- Consider reuse. Under normal circumstances, masks should also not be reused. However, currently, there may not be not enough masks available to follow standard practices of throwing away masks after they are used. Because of the limited supply of masks, you may have to reuse them. You can check the CDC's website to learn more about the evolving situation, and defer to your agency for specific policies and procedures around reusing masks and other PPE.19
Check with your agency for guidance on whether you should wear a homemade face covering when caring for clients if surgical masks are unavailable.
Encourage the Care Recipient to Clean Their Hands Frequently
Make sure the care recipient washes their hands often with soap and water for at least 20 seconds. Handwashing is especially important after they blow their nose, cough, sneeze, or go to the bathroom, and before they or prepare food.
If soap and water are not readily available, they can use an alcohol-based hand sanitizer with at least 60% alcohol. Make sure they cover all surfaces of their hands and rub them together until they are dry.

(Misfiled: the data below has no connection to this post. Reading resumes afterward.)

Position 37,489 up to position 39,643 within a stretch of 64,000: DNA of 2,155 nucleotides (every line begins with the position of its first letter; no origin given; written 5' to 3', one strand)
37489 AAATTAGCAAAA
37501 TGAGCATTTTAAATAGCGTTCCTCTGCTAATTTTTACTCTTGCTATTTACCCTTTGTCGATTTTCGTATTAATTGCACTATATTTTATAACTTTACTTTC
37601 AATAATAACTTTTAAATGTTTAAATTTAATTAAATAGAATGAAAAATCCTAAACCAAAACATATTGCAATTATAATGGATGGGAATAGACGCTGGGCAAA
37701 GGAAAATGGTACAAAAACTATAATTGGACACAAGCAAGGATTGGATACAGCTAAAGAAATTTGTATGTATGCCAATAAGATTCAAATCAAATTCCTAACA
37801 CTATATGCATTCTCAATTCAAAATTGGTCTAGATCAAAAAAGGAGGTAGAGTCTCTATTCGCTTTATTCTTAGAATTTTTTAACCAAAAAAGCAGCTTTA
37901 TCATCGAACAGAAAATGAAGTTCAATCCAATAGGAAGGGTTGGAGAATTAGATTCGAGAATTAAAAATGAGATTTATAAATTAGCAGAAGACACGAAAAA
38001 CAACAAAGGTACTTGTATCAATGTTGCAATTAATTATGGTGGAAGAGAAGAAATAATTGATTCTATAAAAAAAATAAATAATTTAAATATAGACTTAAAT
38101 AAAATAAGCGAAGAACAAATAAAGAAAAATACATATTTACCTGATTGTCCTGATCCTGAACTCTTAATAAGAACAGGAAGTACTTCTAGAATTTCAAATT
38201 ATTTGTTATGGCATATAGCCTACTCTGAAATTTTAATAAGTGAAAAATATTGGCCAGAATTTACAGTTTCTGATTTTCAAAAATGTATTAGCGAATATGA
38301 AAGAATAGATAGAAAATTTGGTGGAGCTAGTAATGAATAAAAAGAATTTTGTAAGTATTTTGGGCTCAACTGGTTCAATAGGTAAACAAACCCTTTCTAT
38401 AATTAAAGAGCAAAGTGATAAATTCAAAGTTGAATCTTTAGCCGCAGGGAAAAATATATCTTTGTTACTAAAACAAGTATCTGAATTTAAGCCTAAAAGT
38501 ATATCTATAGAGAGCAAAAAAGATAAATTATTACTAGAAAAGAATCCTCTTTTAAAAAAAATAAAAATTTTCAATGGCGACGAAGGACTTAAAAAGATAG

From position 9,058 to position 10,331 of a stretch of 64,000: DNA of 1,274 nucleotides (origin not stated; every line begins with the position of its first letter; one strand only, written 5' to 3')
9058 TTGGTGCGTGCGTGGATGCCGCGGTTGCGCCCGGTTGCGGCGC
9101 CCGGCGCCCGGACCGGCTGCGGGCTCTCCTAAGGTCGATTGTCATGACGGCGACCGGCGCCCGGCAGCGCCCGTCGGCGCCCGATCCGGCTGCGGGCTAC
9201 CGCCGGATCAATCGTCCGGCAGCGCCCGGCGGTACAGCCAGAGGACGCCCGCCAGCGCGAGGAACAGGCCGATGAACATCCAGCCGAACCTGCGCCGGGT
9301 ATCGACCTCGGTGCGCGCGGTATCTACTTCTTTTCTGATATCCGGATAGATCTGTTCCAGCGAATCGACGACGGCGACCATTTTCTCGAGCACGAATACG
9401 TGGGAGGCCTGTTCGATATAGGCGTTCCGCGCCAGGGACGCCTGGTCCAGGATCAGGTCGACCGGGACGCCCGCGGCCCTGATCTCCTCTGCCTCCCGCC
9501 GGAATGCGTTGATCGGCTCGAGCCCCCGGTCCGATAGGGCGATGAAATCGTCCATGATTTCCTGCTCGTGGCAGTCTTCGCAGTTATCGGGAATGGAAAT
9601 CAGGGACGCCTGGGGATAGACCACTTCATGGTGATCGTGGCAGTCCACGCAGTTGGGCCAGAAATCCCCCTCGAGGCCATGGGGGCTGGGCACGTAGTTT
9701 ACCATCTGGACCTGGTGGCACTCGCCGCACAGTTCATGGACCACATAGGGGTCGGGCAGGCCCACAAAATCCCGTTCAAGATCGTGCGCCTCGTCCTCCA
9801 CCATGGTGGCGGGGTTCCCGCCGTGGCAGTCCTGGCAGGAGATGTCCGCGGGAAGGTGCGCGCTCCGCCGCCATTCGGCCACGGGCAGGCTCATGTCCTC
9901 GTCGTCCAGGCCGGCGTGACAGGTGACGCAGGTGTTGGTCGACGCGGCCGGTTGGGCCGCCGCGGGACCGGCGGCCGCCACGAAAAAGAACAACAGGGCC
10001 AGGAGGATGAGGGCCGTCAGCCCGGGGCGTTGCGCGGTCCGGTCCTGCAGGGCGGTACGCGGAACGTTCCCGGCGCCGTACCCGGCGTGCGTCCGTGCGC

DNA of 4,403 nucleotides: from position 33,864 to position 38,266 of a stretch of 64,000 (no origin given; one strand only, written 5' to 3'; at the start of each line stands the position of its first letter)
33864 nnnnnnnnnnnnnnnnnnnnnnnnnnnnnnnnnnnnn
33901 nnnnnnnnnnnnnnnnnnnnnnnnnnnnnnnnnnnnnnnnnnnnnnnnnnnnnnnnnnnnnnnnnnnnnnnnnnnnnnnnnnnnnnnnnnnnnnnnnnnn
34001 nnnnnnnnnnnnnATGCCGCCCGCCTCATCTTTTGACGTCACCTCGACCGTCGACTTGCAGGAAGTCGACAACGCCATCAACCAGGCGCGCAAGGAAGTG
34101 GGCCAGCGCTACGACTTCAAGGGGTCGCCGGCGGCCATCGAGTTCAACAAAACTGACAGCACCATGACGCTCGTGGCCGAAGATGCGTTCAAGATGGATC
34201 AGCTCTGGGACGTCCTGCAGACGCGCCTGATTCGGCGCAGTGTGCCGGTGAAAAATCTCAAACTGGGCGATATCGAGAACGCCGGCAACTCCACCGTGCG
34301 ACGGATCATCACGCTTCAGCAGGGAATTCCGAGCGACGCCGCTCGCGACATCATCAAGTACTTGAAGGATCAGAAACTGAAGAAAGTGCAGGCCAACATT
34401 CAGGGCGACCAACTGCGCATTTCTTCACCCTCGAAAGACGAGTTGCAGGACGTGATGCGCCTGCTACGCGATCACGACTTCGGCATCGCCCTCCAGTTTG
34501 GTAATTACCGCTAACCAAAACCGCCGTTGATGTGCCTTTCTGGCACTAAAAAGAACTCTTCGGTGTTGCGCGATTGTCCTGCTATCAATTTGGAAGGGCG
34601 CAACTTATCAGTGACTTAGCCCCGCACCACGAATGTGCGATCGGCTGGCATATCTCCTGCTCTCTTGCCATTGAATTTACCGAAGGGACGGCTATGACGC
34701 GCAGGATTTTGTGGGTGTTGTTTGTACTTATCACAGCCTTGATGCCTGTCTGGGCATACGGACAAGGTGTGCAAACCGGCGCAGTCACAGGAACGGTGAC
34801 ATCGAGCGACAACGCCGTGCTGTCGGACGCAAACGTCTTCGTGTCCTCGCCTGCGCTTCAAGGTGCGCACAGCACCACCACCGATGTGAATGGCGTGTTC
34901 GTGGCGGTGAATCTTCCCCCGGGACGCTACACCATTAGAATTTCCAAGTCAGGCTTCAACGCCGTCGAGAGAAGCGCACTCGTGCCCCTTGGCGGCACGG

Remind the care recipient to avoid touching their eyes, nose, and mouth with unwashed hands.
Care recipients should cover their mouth and nose with a tissue when they cough or sneeze and immediately wash their hands afterward. Make sure they throw used tissues in a lined trash can.20
Have the Care Recipient Wear a Facemask
Whenever a care recipient with COVID-19 is around others, including you and other direct care workers, they should wear a facemask. This includes when they are in the same room or vehicle.
Tips for Caring for a Care Recipient with COVID-19
View the video to learn some strategies for caring for a client with the virus.
Keep the Care Recipient Isolated and Limit Contact
If you are caring for someone with COVID-19 who can be cared for at home, they should stay in home isolation as recommended by their health care provider, unless they need medical assistance. If they need to see a health care provider, be sure to call first before arriving in person.
If there are other people living in the home, the care recipient should stay in a separate room and apart. The care recipient should also use a separate bathroom, if one is available. If a separate bathroom is not available, after each use by the care recipient, you should clean and disinfect the bathroom wearing a mask and gloves.
Make sure that shared spaces in the home have good airflow, such as by an air conditioner or an opened window, weather permitting.
Prohibit visitors who do not have an essential need to be in the home.
The care recipient should remain in home isolation until they are no longer at risk of transmitting the virus to others. This decision should be made by their health care provider, possibly in consultation with state and local health departments.